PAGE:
The State of Hawai‘i has evaded a precise definition of standing in international law because it has pretended to be a government within the United States, when in fact it is a private organization outside of the United States. The U.S. Congress created the State of Hawai‘i in 1959 by a Congressional Act, but since Congress is limited to U.S. territory it could not vest the State of Hawai‘i with governmental powers outside of its territory in an occupied state. The State of Hawai‘i is a private organization that pretends to be a government.
While the State of Hawai‘i cannot claim to be a government de jure (lawful government) or de facto (government of a successful revolution), customary international law defines it as an Armed Force for the occupying state. Military manuals define Armed Forces as “organized armed groups which are under a command responsible to that party for the conduct of its subordinates (Jean-Marie Henckaerts and Louise Doswald-Beck, Customary International Humanitarian Law, vol. I, 14 (2009).” According to Henckaerts and Doswald-Beck, “this definition of armed forces covers all persons who fight on behalf of a party to a conflict and who subordinate themselves to its command (Id., p. 15),” and that this “definition of armed forces builds upon earlier definitions contained in the Hague Regulations and the Third Geneva Convention which sought to determine who are combatants entitled to prisoner-of-war status (Id.).” Article 1 of the 1907 Hague Convention, IV, provides that
“The laws, rights, and duties of war apply not only to armies, but also to militia and volunteer corps fulfilling the following conditions: (1) To be commanded by a person responsible for his subordinates; (2) To have a fixed distinctive emblem recognizable at a distance; (3) To carry arms openly; and (4) To conduct their operations in accordance with the laws and customs of war.”
The laws and customs of war during occupation applies only to territories that come under the authority of either the occupier’s military or an occupier’s Armed Force, such as the State of Hawai‘i, and that the “occupation extends only to the territory where such authority has been established and can be exercised (1907 Hague Convention, IV, Article 42).” According to Ferraro, “occupation—as a species of international armed conflict—must be determined solely on the basis of the prevailing facts (Tristan Ferraro, Determining the beginning and end of an occupation under international humanitarian law, 94 (no. 885) Int’l Rev Red Cross 133, 134 (Spring 2012).” Although unlawful, it is a fact that the United States created the State of Hawai‘i through congressional action and signed into law by its President, Dwight D. Eisenhower, in 1959. It is also a fact that the United States approved the constitution of the State of Hawai‘i that provides for its organizational structure.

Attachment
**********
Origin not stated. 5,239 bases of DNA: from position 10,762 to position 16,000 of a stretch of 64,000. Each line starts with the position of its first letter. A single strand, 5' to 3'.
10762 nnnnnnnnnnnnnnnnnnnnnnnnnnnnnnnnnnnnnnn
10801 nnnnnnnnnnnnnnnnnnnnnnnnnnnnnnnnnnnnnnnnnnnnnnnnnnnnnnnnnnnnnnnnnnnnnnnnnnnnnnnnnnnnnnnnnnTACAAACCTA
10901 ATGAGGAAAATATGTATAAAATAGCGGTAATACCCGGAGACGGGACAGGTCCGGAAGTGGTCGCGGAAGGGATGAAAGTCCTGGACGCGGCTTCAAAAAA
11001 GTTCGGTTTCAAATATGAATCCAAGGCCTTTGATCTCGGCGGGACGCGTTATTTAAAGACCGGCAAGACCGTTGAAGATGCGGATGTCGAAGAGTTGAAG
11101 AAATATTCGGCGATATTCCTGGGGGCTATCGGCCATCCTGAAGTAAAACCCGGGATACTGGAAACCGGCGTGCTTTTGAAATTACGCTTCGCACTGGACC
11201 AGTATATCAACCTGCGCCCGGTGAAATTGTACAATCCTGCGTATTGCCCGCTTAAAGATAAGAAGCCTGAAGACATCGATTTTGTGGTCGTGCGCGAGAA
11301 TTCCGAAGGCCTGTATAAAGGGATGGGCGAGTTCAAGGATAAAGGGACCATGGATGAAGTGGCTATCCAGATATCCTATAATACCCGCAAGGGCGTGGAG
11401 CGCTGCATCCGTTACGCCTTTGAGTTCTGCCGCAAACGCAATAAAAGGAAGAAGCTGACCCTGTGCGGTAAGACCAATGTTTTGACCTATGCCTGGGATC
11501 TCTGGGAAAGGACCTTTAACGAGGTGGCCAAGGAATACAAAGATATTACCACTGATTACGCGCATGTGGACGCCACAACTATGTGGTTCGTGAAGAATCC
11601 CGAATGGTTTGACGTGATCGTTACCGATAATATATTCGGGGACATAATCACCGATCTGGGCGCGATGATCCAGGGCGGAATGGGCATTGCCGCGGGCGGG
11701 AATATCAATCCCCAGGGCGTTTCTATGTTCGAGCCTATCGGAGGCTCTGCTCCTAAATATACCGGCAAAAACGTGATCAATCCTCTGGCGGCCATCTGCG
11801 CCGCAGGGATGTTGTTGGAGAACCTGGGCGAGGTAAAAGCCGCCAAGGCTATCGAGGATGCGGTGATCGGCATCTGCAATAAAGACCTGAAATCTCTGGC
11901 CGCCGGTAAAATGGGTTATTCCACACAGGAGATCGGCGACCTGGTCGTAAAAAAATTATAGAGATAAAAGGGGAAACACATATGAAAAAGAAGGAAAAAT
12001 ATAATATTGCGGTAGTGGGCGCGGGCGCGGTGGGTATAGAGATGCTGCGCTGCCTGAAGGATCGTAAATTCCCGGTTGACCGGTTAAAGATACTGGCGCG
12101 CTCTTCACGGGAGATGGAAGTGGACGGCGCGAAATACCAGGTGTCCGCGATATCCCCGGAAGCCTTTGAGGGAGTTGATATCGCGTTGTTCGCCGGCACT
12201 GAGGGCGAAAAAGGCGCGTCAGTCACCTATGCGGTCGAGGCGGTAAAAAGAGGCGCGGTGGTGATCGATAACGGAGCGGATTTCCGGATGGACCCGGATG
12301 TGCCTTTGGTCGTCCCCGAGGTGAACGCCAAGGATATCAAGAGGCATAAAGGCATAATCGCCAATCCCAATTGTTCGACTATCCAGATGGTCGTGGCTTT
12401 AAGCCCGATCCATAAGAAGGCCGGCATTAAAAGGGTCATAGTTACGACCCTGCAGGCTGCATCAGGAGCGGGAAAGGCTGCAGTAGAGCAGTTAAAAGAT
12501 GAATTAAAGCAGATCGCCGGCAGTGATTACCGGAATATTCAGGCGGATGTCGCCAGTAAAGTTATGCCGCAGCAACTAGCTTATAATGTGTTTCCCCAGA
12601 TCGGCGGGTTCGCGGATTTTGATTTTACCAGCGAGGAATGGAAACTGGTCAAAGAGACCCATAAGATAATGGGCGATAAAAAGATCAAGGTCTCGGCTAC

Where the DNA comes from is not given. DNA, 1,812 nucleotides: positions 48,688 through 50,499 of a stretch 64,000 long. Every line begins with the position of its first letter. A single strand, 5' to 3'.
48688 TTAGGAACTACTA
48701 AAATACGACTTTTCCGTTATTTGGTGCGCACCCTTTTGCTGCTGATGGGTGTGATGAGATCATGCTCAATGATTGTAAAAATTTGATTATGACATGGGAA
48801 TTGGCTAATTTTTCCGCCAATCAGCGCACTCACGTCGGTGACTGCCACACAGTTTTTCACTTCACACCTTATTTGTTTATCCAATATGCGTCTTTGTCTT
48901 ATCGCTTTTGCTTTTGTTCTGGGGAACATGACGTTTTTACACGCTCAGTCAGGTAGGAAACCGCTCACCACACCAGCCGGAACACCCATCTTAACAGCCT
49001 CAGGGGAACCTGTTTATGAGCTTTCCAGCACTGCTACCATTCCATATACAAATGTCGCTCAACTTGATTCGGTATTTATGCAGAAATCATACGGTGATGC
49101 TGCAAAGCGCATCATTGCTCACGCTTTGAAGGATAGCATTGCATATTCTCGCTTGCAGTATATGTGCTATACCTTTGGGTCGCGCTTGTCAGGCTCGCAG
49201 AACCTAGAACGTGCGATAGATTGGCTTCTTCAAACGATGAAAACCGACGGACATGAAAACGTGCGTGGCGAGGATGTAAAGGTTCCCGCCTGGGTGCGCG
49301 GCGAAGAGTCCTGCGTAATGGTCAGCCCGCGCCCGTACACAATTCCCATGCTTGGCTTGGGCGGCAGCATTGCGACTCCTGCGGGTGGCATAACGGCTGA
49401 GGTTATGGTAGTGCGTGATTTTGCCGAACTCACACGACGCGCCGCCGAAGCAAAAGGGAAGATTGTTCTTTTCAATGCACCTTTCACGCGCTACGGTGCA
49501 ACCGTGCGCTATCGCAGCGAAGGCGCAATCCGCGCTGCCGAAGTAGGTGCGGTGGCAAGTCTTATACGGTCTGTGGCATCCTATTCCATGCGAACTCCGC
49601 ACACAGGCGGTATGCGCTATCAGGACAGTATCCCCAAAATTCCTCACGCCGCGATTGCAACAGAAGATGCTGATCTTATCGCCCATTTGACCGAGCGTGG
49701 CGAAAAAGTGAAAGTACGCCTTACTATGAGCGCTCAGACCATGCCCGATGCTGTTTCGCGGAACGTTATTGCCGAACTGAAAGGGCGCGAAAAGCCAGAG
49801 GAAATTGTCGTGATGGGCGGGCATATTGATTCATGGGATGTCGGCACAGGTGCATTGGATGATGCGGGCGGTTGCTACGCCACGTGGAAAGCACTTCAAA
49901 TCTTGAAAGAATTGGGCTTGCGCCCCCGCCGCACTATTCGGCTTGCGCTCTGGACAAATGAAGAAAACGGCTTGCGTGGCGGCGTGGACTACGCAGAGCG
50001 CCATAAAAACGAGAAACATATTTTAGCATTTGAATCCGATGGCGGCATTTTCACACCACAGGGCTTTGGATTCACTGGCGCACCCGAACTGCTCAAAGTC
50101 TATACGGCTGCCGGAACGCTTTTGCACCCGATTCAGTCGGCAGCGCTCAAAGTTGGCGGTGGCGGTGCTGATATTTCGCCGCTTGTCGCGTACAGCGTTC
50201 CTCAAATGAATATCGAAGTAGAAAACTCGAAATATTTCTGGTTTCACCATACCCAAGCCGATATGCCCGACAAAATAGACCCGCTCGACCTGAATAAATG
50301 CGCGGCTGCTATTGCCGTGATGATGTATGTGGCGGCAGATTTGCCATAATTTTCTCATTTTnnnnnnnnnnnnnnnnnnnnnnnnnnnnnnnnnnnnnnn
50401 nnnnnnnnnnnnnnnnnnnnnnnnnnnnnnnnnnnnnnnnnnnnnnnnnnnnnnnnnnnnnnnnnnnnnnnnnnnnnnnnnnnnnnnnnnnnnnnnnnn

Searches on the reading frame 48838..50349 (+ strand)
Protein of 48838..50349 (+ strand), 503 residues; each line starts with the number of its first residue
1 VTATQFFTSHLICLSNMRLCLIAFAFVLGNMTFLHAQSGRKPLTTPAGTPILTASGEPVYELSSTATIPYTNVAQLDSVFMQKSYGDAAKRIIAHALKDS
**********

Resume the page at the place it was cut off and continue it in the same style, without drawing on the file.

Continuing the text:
As an Armed Force, the State of Hawai‘i established its authority over 137 islands (“Hawai‘i Facts and Figures” (December 2014), State of Hawai‘i Department of Business, Economic Development & Tourism), “together with their appurtenant reefs and territorial and archipelagic waters (State of Hawai‘i Constitution, Article XV, section 1.” These islands include the major islands of Hawai‘i, Maui, O‘ahu, Kaua‘i, Molokai, Lana‘i, Ni‘ihau, and Kaho‘olawe. It is the effectiveness of the control exercised by the State of Hawai‘i over this territory, as an Armed Force for the United States, which triggers the application of occupation law.
Allegiance to the United States as the Occupying State
The State of Hawai‘i, as an Armed Force, bears its allegiance to the United States where its officials, to include its Governor, take the following oath of office: “I do solemnly swear (or affirm) that I will support and defend the Constitution of the United States, and the Constitution of the State of Hawaii, and that I will faithfully discharge my duties as […] to best of my ability (Id., Article XVI, sec. 4).”
To be commanded by a person responsible for his subordinates
A Governor who is elected by U.S. citizens in Hawai‘i is head of the State of Hawai‘i. The Governor is responsible for the execution of its laws from its legislature and to carry out the decisions by its courts. The Governor is also the “commander in chief of the armed forces of the State and may call out such forces to execute the laws, suppress or prevent insurrection or lawless violence or repel invasion (Id., Article V, sec. 5).” The Governor’s subordinates include all “executive and administrative offices, departments and instrumentalities of the state government (Id., sec. 6).”
To have a fixed distinctive emblem recognizable at a distance
According to its constitution, “The Hawaiian flag shall be the flag of the State (Id., Article XV, sec. 3).”
To carry arms openly
Law enforcement officers of the State of Hawai‘i, to include the Sheriff’s Division, Department of Land and Natural Resources, and the police of the State’s four Counties (Hawai‘i, Maui, Honolulu, and Kaua‘i), all openly carry arms. Also included are the State of Hawai‘i’s Army National Guard and Air National Guard who openly carry arms while in tactical training.
To conduct their operations in accordance with the laws and customs of war
As the Governor is the commander in chief of the State’s Armed Forces, and is responsible for the suppression or prevention of insurrection or lawless violence, as well as repelling an invasion, the State of Hawai‘i is capable of conducting operations in accordance with the laws and customs of war during occupation. The State of Hawai‘i Army and Air National Guard are trained in the laws and customs of war.